Most journalists working in print will have lived with circulation decline throughout most of their careers. So for many, the experience of seeing readership charts rocket skywards in the frenetic race to achieve poll position will be a new one.
But that is what we are seeing in the national press – and it is a story which is being mirrored in the regions and in magazines.
The race for national newspaper online readership has suddenly got interesting with The Guardian, Telegraph and then Mail Online grabbing top spot in successive months according to ABCe.
The year-on-year rises are awesome – with some national newspaper websites growing by up to 100 per cent.
This is an incredible achievement considering that online is no longer really a new medium. After all, the first British national newspaper website was launched by the Telegraph back in 1994. And internet access is now growing in the UK at only a couple of per cent a year.
It is hugely encouraging for everyone working in journalism to see that the thirst for news – in whatever medium – is evidently stronger than ever.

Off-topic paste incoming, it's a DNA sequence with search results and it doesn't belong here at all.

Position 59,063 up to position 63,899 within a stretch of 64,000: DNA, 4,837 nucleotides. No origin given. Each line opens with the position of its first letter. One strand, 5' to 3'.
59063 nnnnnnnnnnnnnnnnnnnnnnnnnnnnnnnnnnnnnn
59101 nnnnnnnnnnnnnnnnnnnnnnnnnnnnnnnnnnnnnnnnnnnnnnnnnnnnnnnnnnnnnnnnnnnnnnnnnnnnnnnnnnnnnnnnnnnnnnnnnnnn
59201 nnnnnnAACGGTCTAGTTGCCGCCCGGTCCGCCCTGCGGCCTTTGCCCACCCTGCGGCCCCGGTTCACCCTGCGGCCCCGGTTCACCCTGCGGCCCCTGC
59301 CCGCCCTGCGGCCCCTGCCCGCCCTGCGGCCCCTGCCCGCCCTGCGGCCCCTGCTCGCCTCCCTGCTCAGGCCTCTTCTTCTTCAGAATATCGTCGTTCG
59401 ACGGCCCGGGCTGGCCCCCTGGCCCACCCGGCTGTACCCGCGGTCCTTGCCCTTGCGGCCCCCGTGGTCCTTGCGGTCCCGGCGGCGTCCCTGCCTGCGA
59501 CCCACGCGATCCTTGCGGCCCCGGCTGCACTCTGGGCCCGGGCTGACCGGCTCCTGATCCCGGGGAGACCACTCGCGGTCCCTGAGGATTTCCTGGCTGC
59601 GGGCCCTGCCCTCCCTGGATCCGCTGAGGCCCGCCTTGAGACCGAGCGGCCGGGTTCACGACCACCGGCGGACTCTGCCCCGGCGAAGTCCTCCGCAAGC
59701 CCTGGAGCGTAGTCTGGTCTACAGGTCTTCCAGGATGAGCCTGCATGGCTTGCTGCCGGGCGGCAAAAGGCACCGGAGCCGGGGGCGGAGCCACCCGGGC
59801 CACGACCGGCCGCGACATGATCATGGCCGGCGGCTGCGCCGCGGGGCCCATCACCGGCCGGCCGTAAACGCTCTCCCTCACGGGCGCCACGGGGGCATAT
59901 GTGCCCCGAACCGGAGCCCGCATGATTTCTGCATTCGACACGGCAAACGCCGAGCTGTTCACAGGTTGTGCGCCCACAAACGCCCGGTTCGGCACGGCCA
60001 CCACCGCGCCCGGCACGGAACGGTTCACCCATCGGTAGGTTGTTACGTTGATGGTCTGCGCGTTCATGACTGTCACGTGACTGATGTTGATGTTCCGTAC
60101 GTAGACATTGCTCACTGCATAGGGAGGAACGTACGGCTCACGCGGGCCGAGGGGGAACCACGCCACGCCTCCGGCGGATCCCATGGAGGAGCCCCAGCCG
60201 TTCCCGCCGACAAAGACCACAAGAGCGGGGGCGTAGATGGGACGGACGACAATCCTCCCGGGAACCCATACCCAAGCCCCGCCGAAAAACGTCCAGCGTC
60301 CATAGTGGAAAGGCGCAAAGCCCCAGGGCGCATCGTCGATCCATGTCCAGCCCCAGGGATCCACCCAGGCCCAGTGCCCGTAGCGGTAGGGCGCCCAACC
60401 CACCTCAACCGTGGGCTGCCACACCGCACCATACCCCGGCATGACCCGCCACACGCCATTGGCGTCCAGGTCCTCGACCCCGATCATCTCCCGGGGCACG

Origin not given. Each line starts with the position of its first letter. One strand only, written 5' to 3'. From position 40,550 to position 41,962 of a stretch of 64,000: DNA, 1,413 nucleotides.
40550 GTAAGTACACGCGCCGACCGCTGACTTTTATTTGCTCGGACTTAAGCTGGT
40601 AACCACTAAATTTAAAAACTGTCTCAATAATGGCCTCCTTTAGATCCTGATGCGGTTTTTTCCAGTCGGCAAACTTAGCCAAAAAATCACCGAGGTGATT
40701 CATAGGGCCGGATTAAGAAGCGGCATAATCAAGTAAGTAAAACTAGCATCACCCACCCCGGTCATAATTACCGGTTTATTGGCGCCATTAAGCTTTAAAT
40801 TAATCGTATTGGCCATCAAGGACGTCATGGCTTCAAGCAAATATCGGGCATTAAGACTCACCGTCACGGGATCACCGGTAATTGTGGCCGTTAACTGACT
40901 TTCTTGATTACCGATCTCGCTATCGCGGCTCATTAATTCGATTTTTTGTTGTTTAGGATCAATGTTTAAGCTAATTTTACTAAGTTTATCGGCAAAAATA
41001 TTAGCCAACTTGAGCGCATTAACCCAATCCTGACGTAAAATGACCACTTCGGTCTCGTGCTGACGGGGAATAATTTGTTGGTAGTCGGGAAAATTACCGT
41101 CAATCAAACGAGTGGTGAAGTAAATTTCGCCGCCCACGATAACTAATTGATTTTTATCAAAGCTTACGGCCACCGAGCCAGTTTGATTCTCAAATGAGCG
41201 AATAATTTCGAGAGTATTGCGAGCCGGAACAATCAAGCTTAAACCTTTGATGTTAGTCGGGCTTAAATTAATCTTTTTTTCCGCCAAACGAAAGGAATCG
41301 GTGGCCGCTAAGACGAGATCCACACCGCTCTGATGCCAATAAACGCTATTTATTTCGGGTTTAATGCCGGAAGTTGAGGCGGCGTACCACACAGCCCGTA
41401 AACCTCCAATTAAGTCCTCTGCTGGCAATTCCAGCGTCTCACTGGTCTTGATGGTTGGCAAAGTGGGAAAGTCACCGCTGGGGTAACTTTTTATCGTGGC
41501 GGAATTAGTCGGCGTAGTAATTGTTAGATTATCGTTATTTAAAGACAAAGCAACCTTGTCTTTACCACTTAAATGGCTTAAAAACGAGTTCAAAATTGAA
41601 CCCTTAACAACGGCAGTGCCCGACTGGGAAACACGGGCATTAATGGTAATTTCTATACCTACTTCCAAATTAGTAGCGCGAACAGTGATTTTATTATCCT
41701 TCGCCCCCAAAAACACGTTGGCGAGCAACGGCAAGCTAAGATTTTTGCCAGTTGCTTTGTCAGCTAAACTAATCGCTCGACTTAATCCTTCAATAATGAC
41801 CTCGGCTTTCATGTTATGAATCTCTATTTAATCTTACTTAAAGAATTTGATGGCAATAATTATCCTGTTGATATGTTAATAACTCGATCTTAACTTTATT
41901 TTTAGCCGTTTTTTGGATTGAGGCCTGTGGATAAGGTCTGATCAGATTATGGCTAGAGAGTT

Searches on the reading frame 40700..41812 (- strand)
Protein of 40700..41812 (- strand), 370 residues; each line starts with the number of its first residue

But it is ironic that despite this historic success at reaching new readers, which is being achieved throughout the industry – many employers of journalists are looking to cut their costs in the face of the current economic downturn.
Magazine giant IPC has chosen to impose a recruitment freeze across its titles, and there are widespread reports of job cuts in the regional press.
The opportunity is there for media companies which can keep their nerve, and invest in journalism, to build huge audiences thirsty for information on a variety of new platforms.
And when the current downturn inevitably turns into an upturn, those that have had the courage to invest in quality, rather than chosen to manage decline, will reap the long-term rewards.